The World Is A Very Small Place

For about 10 years now I’ve been a member of an international online group – The International High IQ Society. In fact, for most of my tenure, I’ve been an Admin on their forums. I mention all that to set the proper context – I’ve had a lot of interactions through the years with people from all over the world. While I’ve learned much about cultural differences, how the United States is viewed around the globe, etc., I think the main thing I’ve learned is that people all over the world really are the same; same needs, same troubles, same desires.  Indeed, its made me realize that the world is really a very small place. Which leads me to a bit of a rambling thought.

Technology is a truly astounding thing. I’m not a well-traveled person, globally-speaking, but via the internet and instant access to the news, other media, and people around the globe, I’ve learned much. Centuries ago it could take weeks or months to deliver information or supplies from one point to another, whereas now the same thing is instantaneous or near-instantaneous. We are much more capable of learning about other cultures, if not via high-speed travel, then from a connection to the internet or phone. The point of my ramble is this: even as modern society is slowly (or quickly) homogenizing the world, the differences that do remain seem even greater fodder for battles, skirmishes…war. At least in the grand scheme of things. I wonder why this has to be so. We have all the tools to make for better understanding between nations, yet we never seem to be able to get there. Thanks to technology, we are gaining greater understanding on a human level, person by person. I’ve enjoyed discussions that include members from almost every continent. Ultimately, we all have the same needs and the same desires. Yet that same technology that allows me to connect with someone in a foreign land that I’ll likely never meet also allows for new weapons, new threats, and new wars.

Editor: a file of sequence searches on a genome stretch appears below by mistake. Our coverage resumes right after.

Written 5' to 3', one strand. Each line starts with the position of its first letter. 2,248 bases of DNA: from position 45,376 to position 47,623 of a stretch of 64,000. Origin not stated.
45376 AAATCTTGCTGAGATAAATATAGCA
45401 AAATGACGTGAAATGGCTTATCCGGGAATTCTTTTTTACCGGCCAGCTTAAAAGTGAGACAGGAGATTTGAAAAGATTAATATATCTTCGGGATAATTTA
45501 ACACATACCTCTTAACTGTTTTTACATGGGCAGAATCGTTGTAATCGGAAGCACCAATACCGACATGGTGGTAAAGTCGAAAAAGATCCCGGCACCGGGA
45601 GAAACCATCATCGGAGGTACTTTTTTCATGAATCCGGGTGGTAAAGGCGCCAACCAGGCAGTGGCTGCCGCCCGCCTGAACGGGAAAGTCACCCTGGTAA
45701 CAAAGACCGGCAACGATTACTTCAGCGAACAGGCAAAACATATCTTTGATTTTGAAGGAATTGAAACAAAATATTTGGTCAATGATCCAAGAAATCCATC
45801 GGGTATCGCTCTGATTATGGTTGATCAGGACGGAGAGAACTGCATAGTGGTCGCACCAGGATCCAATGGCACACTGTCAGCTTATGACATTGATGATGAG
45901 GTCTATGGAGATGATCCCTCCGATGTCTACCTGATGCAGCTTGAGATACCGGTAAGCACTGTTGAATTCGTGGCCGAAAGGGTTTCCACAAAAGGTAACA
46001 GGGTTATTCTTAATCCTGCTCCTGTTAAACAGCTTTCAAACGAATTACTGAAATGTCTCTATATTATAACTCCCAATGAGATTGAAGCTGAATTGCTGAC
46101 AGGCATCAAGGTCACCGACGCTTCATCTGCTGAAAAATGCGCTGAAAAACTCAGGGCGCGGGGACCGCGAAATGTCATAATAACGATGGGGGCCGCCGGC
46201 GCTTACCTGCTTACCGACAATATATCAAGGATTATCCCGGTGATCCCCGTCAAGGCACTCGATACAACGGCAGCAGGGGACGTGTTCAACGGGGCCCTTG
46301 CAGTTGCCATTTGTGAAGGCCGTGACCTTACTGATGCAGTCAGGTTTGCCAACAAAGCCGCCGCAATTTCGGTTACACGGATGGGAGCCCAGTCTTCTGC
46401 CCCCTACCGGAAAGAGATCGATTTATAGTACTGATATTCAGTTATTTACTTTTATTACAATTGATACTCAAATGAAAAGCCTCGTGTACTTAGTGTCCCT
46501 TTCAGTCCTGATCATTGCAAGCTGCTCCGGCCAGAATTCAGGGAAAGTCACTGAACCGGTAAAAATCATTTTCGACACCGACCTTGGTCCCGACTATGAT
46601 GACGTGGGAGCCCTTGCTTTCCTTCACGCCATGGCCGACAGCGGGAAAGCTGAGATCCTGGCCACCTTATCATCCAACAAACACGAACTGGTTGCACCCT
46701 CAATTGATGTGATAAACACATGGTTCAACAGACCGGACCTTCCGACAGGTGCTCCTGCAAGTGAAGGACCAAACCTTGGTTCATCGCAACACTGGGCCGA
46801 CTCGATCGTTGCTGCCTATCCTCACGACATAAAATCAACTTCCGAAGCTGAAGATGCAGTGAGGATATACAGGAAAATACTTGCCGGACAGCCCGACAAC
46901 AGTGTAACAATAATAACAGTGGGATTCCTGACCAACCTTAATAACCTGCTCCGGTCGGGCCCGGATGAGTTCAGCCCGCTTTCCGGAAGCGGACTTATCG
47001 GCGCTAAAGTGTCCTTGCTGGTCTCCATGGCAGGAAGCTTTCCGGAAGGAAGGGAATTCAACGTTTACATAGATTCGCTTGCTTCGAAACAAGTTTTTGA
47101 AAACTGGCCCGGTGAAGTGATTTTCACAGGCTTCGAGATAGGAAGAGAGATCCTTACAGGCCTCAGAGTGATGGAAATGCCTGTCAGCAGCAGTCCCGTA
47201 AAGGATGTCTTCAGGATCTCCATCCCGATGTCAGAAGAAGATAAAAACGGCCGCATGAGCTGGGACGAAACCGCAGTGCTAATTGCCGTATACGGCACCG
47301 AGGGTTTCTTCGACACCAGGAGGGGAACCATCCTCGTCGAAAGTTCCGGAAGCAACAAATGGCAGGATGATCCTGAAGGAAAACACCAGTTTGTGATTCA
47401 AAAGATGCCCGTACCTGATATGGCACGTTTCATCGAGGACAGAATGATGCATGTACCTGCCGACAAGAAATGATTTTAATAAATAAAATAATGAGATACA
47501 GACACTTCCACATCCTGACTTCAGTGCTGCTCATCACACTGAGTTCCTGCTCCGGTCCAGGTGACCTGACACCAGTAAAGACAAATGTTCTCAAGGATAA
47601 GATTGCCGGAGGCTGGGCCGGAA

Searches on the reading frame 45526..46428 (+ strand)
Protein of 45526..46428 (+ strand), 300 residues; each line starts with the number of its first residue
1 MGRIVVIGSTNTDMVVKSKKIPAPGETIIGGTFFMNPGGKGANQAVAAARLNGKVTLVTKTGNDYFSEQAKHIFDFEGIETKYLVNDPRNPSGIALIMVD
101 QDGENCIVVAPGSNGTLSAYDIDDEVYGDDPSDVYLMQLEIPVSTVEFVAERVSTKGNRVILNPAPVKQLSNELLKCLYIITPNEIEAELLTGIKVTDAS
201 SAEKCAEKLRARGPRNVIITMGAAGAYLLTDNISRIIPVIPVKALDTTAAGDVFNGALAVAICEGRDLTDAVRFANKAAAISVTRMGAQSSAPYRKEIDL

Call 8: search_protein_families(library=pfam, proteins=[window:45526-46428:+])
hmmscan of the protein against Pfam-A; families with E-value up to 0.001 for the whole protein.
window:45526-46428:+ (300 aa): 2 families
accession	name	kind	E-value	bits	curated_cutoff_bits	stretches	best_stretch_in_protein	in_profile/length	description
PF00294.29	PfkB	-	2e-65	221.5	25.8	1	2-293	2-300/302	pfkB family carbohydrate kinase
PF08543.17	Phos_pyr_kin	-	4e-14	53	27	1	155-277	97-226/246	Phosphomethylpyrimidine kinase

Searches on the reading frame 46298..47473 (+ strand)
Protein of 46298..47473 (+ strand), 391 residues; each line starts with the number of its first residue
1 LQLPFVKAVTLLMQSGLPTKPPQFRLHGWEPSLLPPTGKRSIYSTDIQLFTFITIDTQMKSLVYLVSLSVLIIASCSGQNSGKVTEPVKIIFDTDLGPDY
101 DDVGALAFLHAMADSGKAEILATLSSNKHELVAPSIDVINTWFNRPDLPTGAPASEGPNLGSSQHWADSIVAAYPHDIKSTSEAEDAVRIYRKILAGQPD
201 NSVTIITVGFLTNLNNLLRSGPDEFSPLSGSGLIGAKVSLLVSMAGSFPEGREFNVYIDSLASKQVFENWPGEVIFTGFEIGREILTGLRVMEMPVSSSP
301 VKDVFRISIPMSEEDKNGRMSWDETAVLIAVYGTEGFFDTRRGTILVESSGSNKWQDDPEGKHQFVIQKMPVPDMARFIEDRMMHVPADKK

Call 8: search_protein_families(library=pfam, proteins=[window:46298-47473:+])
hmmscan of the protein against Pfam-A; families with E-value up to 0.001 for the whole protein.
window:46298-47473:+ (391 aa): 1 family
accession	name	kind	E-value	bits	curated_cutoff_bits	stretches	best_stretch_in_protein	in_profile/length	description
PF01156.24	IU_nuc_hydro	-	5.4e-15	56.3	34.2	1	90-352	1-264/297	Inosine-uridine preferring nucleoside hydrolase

Additionally, for all of our wonderful technology and connections, there is still far too much famine, basic health inadequacies, persecutions, human rights abuses – the list goes on and on. We can now see it, not just read about it and keep it at arm’s length. I now KNOW people in areas that have poor living standards and other problems. Yet…how much has really changed?


I think the hippies of the 60s and 70s had the right idea.